REVIEW: Ben Waters Boogie 4 Stu


Ben Waters Boogie 4 Stu

Boogie pianist Ben Waters has scored big with his tribute to late Stones keyboardist, and often forgotten about, original member Ian Andrew Robert Stewart.

Waters himself is unknown to many in the US, despite his ferocious playing and precision boogie piano style. For this album, he's brought together a roster of Stones and other talent that percolates interest just from reading. The first track is a solo piano number with Waters taking a quiet run through a song that makes the record start off feeling very slow. Boogie Woogie Stomp lacks stomp altogether, but does provide a chance for Waters to show off his formidable keyboard skills. The laid back, almost New Orleans Sunday afternoon-ish feel is a constant; it tends to maintain that energy throughout. This is mostly mellow stuff, and great background for a cocktail party that lacks a live band.

Rooming House Boogie features Keith Richards and Bill Wyman, together again, via Ben, on a slamming nugget with Keith roaring like he should, and bass in the pocket, from the monster that dealt out the bottom for the Stones until 1992, and now tours with his Bill Wyman's Rhythm Kings, selectively going outside Europe... It's a traditional bluesy boogie number, and it's great to get a shot of Keef the pirate working his distinctive blues-rock inspired guitar riffs with one of the greatest bassists ever in rock. Plus, Bill Wyman has an extraordinary grasp of the blues, which he's written about and dug into extensively. It's felt on this track.

Worried Life Blues keeps Keith around and adds Charlie Watts, Ron Wood and Jools Holland, among others. Oh boy. The star power gets a bit heavy here. Excuse me, do you have the right pass for this area? The original Toxic Twins trade lead vocals and the dirty smoky blues is dealt with equally steely and plucked-sounding guitar work.

On the title track, Boogie For Stu has Charlie Watts on the drums for a bit of consistency -- he's on no less than six of the ten cuts. The man still cuts a mean groove and all the respect in the world to him for sticking with the game after all these years. The beats he's doing today are completely in-line with the direction he's sought personally through the last few decades, with his jazz-flavored side-projects and efforts outside the Stones.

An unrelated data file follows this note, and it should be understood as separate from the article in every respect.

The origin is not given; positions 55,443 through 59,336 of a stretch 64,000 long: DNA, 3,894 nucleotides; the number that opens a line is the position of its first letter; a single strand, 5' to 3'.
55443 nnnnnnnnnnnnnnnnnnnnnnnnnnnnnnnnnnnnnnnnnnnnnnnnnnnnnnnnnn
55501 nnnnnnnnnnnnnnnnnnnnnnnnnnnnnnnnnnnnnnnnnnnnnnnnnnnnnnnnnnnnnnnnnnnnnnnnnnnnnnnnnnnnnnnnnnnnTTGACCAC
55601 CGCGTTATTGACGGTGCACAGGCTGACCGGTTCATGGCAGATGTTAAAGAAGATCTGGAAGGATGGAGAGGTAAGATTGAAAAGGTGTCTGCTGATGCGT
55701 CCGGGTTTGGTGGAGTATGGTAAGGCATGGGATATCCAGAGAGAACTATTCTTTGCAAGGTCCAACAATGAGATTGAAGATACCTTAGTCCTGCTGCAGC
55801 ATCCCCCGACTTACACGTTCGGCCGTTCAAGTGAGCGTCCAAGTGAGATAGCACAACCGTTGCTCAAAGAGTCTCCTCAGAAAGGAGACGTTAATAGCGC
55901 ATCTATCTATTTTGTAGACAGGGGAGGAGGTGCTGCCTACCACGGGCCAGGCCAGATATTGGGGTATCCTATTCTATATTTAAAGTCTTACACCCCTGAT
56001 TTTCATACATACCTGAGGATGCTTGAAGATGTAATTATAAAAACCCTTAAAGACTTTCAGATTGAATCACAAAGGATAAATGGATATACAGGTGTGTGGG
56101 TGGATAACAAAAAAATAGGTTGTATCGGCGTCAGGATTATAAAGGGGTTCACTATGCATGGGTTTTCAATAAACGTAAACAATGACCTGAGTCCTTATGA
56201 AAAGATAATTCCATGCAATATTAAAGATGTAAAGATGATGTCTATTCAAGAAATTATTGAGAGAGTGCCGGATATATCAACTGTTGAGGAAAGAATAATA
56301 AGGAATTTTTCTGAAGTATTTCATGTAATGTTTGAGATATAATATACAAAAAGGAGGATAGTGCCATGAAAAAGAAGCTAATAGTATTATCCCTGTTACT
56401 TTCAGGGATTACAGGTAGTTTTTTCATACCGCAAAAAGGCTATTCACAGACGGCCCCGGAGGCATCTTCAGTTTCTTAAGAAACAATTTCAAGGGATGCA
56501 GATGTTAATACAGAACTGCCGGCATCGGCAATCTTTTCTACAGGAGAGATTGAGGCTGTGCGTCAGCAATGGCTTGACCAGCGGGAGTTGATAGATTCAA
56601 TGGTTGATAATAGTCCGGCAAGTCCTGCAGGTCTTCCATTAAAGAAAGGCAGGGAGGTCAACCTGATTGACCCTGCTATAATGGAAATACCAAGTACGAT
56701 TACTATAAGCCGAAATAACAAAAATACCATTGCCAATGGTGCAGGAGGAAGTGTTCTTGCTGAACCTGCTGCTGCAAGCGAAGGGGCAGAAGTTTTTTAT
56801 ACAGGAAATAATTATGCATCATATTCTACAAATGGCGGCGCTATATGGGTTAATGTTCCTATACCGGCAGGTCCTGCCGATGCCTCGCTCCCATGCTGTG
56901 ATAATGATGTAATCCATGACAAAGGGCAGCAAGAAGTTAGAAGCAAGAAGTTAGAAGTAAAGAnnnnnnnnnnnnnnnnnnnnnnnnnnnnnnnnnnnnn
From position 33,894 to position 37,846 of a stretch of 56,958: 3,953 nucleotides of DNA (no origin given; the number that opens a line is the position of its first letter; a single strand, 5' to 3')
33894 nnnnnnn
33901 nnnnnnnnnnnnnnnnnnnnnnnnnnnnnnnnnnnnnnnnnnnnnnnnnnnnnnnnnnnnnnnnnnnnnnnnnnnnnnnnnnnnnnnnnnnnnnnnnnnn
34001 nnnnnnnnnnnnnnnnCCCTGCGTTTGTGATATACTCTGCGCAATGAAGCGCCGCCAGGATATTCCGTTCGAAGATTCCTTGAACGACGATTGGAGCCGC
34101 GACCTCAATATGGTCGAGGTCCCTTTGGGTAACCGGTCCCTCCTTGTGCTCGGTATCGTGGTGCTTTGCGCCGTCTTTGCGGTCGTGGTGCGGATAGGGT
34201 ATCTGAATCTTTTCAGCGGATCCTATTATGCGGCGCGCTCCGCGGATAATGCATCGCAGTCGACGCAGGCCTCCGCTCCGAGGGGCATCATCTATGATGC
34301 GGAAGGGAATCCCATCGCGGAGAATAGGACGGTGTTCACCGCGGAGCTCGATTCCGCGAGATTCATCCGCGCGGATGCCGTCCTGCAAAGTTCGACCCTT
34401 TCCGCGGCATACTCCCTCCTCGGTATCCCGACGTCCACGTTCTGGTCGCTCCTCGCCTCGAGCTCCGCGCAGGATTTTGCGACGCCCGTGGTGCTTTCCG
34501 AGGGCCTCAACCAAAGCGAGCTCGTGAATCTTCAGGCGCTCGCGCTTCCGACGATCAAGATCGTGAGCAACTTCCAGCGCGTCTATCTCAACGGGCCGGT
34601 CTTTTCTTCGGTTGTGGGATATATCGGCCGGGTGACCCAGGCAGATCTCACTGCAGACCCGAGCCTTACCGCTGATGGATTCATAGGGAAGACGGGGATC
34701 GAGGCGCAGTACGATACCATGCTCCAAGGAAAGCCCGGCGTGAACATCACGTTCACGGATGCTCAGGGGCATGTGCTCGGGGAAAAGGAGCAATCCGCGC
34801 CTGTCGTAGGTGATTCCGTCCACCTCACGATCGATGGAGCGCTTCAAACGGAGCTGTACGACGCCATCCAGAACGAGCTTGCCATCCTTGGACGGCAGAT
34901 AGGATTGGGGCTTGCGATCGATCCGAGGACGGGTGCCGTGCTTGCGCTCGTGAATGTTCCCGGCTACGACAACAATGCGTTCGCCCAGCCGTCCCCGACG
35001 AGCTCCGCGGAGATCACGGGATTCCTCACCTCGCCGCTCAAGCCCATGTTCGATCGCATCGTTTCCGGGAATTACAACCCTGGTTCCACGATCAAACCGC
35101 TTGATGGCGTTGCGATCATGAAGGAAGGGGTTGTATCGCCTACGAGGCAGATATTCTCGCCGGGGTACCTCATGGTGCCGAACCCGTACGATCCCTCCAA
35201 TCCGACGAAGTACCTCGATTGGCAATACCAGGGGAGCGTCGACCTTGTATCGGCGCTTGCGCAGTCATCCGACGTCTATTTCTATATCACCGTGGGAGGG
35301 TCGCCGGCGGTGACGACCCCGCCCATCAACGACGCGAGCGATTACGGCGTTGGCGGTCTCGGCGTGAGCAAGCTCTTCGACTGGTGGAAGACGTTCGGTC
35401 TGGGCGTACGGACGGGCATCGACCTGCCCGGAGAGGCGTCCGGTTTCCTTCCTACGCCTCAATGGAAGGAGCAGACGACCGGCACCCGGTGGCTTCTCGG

Charlie stays with the program and Jools Holland is back (ex-Squeeze, has a TV show in England... you know Jools, right?). The party continues with another move to the late-night hotel bar, and more of that mix. Jools is the guy for the lounge singer job, too. He shines up front on lead vocals on this one. Make Me A Pallet On Your Floor. And snappy, please.

Mr. Watts is still with us for the instrumental blues number Midnight Blues. It meanders and again, transports you to the hotel lounge in the sky... it's smoky (you can't have that anymore indoors, unless it's fake smoke with dry ice or something). It's for the reflective moments, exploring memories, thinking things over... Midnight Blues makes a wonderful transition to Lonely Avenue's sultry spookiness. Ben's related to PJ Harvey, who is his cousin and appears on Lonely Avenue. The woman is stellar. Just that whispering, haunting voice cues you to her presence. It's like... the cats hair stands on end, the lightning starts with no thunder, and the clock wants to go backward. The woman is downright spooky... I still remember watching her mesmerize at Avalon, or was it at the Orpheum, in Boston? She's serious business.

From Mick's belting out "What's the matter with me?" you know "Watching The River Flow" is going to be explosive. Perhaps it's because you cheated, and read the inside CD jacket thoroughly, however, and were patiently waiting like a foaming mad-dog restrained, contemplating this Stones tour de force. It is a showstopper, and this is the sole track featuring this supergroup Stones reunion line-up jamming with Ben. Fans will have to make due with repeat listenings to this treasure. Yes, it really does feature, on one track -- Mick Jagger, Keith Richards, Ron Wood, Bill Wyman, and Charlie Watts. It really is crazy... These people are taunting you, without question. One song is simply not enough with this kind of superb coalition of Stones. It is monstrous and worth the time.

Where do you go from there? Smartly, Waters' lets people down gently, with Roll 'Em Pete and the Rolling Stones rhythm section still reunited, and savagely demonstrating why the world continues to heap accolades on them for the contributions they've made. Bill Wyman, a kind wonderful man, joined by his life friend Charlie Watts, backing Ben with nice horn work providing some propulsion.

We started out at the hotel bar, and spent a great deal of time there, so Waters drops you off where you started, with another tasty solo piano piece, Suitcase Blues. It's a treat to listen to him nail the notes, obviously a gifted player. Currently doing some dates live with Charlie Watts, these legendary Stones figures make the Boogie With Stu: A Tribute to Ian Stewart a cool listen. But, the record has a sweet bonus: the final track is Ian Stewart live from 1984, at the Montreux Jazz Festival with Rocket 88. You'd swear it was Ben Waters, as his style so closely emulates Ian Stewart. Stewart died in 1985, so this recording is a fitting and classy way to close out the album.